germany still doesn't have a large standing offense army, and we still got probs in korea. anyway, the age of US imperialism IS coming to an END. accept it as i have acceoted i have no idea what your name is.



posted on Apr, 18 2003 @ 07:45 PM
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Round One *ding ding*

Russia fires first shots in post-war battle for oil wealth
By Anton La Guardia, Diplomatic Editor
(Filed: 18/04/2003)


Russia said yesterday it would resist any "automatic" lifting of economic sanctions against Iraq, exchanging with America the first salvoes in the diplomatic battle for Iraq's oil wealth.

It will be waged in the language of United Nations resolutions. But it is about how the post-Saddam Hussein goverment will be created, who will be its favoured trading partners and, ultimately, who will control Iraq's oil industry: the coalition, a future interim Iraqi government or the UN.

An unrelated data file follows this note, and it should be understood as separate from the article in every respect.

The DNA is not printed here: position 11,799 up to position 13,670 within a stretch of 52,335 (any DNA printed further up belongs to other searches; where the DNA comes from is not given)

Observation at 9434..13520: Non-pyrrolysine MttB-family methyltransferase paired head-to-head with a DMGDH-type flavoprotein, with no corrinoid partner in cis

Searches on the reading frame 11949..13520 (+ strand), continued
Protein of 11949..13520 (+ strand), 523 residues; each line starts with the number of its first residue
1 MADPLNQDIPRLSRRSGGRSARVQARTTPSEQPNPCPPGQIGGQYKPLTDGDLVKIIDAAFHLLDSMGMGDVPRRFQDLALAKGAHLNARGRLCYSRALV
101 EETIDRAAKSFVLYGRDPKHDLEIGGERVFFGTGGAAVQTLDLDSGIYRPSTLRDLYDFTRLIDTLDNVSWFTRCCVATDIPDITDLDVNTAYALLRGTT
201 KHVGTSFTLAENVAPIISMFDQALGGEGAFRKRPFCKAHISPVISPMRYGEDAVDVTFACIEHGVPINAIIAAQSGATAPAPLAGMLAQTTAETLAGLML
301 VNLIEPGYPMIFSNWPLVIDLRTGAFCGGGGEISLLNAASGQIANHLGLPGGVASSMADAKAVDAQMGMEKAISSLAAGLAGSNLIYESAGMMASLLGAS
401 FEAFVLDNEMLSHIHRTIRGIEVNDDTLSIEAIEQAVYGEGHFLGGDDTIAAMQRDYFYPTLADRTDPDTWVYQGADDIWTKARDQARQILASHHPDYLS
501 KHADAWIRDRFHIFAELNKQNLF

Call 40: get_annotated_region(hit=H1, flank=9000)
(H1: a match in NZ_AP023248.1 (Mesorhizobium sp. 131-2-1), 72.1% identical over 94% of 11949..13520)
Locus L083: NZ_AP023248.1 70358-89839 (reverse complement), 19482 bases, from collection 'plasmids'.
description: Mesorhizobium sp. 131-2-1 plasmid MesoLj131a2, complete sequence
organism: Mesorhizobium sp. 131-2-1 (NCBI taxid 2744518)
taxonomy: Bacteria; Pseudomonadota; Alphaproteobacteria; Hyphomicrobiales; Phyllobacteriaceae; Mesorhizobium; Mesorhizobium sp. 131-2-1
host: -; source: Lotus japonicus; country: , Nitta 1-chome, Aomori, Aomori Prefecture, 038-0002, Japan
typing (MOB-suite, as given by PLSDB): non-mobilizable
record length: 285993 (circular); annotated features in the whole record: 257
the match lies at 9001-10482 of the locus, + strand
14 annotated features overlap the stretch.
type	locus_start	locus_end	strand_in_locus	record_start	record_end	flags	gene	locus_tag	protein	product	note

President George W Bush caught British officials by surprise on Wednesday when he said Washington would soon table a UN resolution to end sanctions. "Now that Iraq has been liberated, the UN should lift economic sanctions," he said.

But Igor Ivanov, the Russian foreign minister, insisted yesterday that sanctions could not be removed until Iraq had complied with UN disarmament resolutions.

"This decision cannot be automatic. It demands that conditions laid out in corresponding UN Security Council resolutions be fulfilled," Mr Ivanov said. "For the Security Council to take this decision, we need to be certain whether Iraq has weapons of mass destruction or not."